From Bryan Caplan:
Today my 8th-grade homeschoolers take the Advanced Placement test in Macroeconomics. Back in 1989, when I took this exam, it covered little more than 1960s Keynesianism. The current test is marginally better. Now we've got long-run Aggregate Supply curves and long-run Phillips curves to remind students that pumping up demand has clear long-run dangers and little long-run benefit. But this AP is still far worse than it should be.
The biggest lacuna: There's essentially nothing on the fundamental question of macroeconomics: Why are some countries rich and others poor? Short-run macro stabilization policy questions outnumber long-run growth questions by at least 20:1. Part of the reason is probably the legacy of Keynesianism: "In the long run, we're all dead." But the main reason is that the test writers fear to be empirical - even when the empirics are clear. Saying, "Economic freedom is a major cause of development" just sounds too ideological, even when the statistics are pretty clear and the natural experiments are crystal clear.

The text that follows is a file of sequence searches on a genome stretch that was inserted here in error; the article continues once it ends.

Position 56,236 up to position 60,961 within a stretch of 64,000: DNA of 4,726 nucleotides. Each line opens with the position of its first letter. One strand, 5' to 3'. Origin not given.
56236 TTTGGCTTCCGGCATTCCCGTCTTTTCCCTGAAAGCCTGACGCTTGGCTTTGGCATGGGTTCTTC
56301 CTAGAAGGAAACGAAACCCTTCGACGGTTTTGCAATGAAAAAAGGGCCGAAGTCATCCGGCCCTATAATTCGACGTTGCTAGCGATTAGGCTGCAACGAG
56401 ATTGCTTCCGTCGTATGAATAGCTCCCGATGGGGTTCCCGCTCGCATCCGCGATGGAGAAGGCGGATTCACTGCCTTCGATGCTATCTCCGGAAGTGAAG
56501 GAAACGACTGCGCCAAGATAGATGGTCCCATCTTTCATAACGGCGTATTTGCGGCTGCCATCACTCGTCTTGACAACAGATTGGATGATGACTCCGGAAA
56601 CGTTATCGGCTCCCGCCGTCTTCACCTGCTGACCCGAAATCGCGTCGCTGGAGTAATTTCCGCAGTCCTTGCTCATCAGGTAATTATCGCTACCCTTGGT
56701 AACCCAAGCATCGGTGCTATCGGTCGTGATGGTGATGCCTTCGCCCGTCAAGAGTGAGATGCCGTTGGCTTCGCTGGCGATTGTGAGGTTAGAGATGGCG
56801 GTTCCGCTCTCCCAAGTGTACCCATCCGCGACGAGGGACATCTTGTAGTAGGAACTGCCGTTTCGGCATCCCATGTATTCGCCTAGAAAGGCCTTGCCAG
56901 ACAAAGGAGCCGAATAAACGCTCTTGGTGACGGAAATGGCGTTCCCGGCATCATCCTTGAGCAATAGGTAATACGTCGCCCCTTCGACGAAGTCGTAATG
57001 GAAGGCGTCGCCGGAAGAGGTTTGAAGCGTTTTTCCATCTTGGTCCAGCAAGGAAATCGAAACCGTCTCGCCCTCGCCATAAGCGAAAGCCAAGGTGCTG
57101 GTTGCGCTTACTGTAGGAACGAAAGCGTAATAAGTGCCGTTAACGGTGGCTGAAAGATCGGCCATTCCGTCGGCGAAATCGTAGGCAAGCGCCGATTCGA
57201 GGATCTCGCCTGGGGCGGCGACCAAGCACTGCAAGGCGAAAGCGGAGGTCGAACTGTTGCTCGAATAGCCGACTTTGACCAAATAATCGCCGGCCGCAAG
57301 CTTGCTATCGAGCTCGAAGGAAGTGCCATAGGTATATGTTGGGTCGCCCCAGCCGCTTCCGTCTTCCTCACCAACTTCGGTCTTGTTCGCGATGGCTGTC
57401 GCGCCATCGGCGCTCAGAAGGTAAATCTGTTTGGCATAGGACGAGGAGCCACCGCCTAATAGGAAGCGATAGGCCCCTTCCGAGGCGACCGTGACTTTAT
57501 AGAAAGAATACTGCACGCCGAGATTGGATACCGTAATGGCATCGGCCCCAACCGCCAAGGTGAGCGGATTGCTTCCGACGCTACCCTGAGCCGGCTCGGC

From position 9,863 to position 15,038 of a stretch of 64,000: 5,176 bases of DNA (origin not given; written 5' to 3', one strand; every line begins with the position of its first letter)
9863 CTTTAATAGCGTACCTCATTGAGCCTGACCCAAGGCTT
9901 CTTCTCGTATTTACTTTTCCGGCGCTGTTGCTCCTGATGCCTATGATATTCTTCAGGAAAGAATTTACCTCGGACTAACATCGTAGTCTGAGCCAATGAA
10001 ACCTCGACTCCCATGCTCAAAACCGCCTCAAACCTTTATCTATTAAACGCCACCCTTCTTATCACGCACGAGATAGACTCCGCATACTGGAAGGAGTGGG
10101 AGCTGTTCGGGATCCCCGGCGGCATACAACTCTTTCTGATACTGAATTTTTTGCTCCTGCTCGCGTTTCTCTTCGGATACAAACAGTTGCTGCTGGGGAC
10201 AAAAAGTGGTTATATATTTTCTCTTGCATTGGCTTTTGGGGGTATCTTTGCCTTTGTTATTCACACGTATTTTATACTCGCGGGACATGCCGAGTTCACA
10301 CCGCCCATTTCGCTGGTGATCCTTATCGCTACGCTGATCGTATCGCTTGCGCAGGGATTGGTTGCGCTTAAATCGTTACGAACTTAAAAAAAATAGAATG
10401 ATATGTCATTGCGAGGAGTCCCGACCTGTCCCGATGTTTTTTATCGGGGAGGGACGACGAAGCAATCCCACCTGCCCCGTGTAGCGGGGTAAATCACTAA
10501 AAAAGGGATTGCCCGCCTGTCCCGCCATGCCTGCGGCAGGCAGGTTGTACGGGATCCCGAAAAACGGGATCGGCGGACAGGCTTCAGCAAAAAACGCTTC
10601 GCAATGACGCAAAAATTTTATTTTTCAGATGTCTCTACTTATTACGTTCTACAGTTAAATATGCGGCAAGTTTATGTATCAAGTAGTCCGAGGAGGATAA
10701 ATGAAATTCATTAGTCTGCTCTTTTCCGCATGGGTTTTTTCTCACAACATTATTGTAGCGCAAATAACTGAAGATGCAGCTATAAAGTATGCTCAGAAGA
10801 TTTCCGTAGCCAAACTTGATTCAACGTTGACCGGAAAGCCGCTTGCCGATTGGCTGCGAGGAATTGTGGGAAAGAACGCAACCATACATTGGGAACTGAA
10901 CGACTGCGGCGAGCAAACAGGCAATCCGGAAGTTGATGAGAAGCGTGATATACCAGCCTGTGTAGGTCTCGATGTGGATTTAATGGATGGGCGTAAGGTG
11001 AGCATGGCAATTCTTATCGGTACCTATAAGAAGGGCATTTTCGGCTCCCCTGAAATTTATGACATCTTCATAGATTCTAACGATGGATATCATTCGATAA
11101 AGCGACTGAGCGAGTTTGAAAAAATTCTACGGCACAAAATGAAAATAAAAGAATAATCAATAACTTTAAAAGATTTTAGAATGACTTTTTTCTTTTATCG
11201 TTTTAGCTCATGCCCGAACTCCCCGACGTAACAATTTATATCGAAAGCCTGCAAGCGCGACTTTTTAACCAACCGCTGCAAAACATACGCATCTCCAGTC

For the first time in a very long time, I will be teaching Principles of Macro at my university. Hopefully it will pass the Caplan Test.